The God Particle

Thu 15th – Sun 25th August 2013


Victoria Ferguson

at 09:14 on 22nd Aug 2013



“Okay, let’s begin.” With a mechanical offstage voice breaking out into what sounds like a physics lecture, this funny and original exploration of the relationship between science and religion gets underway.

The recording eventually dies down and the lights come up on Rebecca Kenworthy, a doctor of quantum physics, who is engaged in a heated phone conversation with her mother after having been stood up by a lab technician: “Yes Mum. I’m in a bar. By myself.” Cue tall, handsome stranger. Ah, he’s wearing a dog collar. But don’t worry, he’s an Anglican! And so begins a lesson on the importance of keeping an open mind as we follow the development of the unlikely romance between Gilbert and Bex.

The humour is light and uncomplicated, but just what you would want from a romantic comedy sci-fi. Well, I imagine so at least; I can’t say that I have many of those lying around in my DVD cupboard. It’s ‘The Vicar of Dibley’ meets ‘The Big Bang Theory’; a healthy mix of wordplay (said the physicist to the vicar, “you’re a vicar, you should understand mass”) and amusingly complicated technical terms that had all the scientists in the audience chortling appreciatively. Yes, congratulations you lot on knowing your theories of quantum physics.

The two actors carry the show confidently, giving a performance that is sharp and well-rehearsed. Ruben Crow is charming as the vicar and Abby Guinness is self-assured and animated, if not a little over-the-top at times. But I suppose this isn’t supposed to be realism, they travel back in time for goodness’ sake. The main issue that I had with Guinness’ performance I don’t feel entitled to hold against her. I found her character unbearably sarcastic, but this becomes a running joke between the reverend and the doctor, so this annoying trait becomes completely intentional. Oh, those clever writers covering their tracks!

The religion versus science debate runs throughout the play, but it doesn’t develop into anything like a provocative philosophical debate. While the points raised by the characters are interesting, they are not particularly ground-breaking or profound. Ultimately, this is a romantic comedy. The jokes are nice and cheesy, the sexual tension is rife and the quintessential almost-kiss-that-is-interrupted-at-the-last-moment would make Hugh Grant proud.

James Cary has worked on BBC1’s ‘Miranda’ as well as other popular comedy shows, and he proves with ‘The God Particle’ that his command of British humour has made its way to the Edinburgh Fringe intact. I would definitely recommend this play for anyone seeking a good laugh and that warm, fuzzy feeling inside.


Kayte Williams

at 09:28 on 22nd Aug 2013



'The God Particle' is best described as a romantic comedy cum theological debate cum science fiction adventure. It's a lot to pack into a one hour two-person show, but the unusual combination makes for an inventive and exciting plot. The jokes, from a co-writer of BBC's 'Miranda', are very funny – the Reverend Doctor has to clarify that he isn't a doctor for vicars only, for instance. The acting is quite well done, and occasionally moving, but, for various reasons, there's a glum atmosphere that spoils what the comedy could be.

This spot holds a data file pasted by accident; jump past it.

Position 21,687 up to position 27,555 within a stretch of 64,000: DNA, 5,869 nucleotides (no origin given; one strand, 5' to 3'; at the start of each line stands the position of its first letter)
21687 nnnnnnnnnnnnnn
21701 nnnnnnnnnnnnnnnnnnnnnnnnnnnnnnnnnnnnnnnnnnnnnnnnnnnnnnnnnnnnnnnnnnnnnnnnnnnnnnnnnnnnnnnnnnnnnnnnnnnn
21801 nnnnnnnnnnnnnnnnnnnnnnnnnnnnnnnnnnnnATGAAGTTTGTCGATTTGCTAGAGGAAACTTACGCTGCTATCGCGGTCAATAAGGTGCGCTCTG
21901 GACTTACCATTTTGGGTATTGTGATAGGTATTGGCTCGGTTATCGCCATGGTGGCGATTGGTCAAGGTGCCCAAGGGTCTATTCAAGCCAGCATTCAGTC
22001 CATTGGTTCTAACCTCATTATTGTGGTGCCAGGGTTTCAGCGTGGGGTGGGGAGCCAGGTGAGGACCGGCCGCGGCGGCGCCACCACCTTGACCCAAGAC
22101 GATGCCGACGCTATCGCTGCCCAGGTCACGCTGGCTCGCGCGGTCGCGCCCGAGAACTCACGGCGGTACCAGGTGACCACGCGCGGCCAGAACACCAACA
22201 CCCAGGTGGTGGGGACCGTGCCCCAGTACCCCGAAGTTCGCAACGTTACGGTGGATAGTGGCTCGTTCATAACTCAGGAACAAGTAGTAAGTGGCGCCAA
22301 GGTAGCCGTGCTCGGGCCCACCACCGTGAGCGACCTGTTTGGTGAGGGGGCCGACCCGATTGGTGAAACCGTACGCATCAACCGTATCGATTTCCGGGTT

While I'm picking out flaws, I found the science fiction elements of the show silly, or even scoff-worthy. First of all, there is unexplained time travel, but there's also a talking donkey and exploding surveillance vans, not played for laughs but presumably meant to be spooky. I would also like to know why there's an Institute of Quantum Mechanics in a small village called Threepigs. But the two romantic protagonists are interesting and endearing characters: one is an open-minded member of the clergy, while the other a close-minded theoretical physicist. They have intelligent, occasionally heated, arguments propounding their own point of view, provoking the audience to consider whether there are really any good reasons to justify their own beliefs.

The romance between Gilbert and Bex is pretty convincing and even charming. However, longer portions of uninterrupted dialogue become a little like watching a game of catch; the lines go back and forth, back and forth... This might be because the direction is sometimes slightly corny, for example, waving the arms around wildly to express surprise. This is great in funny moments but amateurish in serious ones. I wish there had been even more focus on humour, because, when the show was funny, it was genuinely hilarious.

I don't understand, however, the bizarre decision to create a dour atmosphere through dull costumes, cold lighting, intimidating religious music, and a pitch black set in a dark room. The show was really popular, sold out in fact, but the serious atmosphere did the actors and writing an injustice in my opinion, by depressing the laughs. At any rate, the original characters made the show interesting as well as funny – Rev. Gilbert has a PhD. and a clever sense of humour, while Bex is very confident in her intelligence but intimidated by her ditzy younger sister.

Whilst I loved the inventive characters, the witty jokes and the intelligent science/religion debate, I was disappointed by the gloomy atmosphere and the silly science fiction plot points. All in all, a messy love affair between science, religion and time travel.


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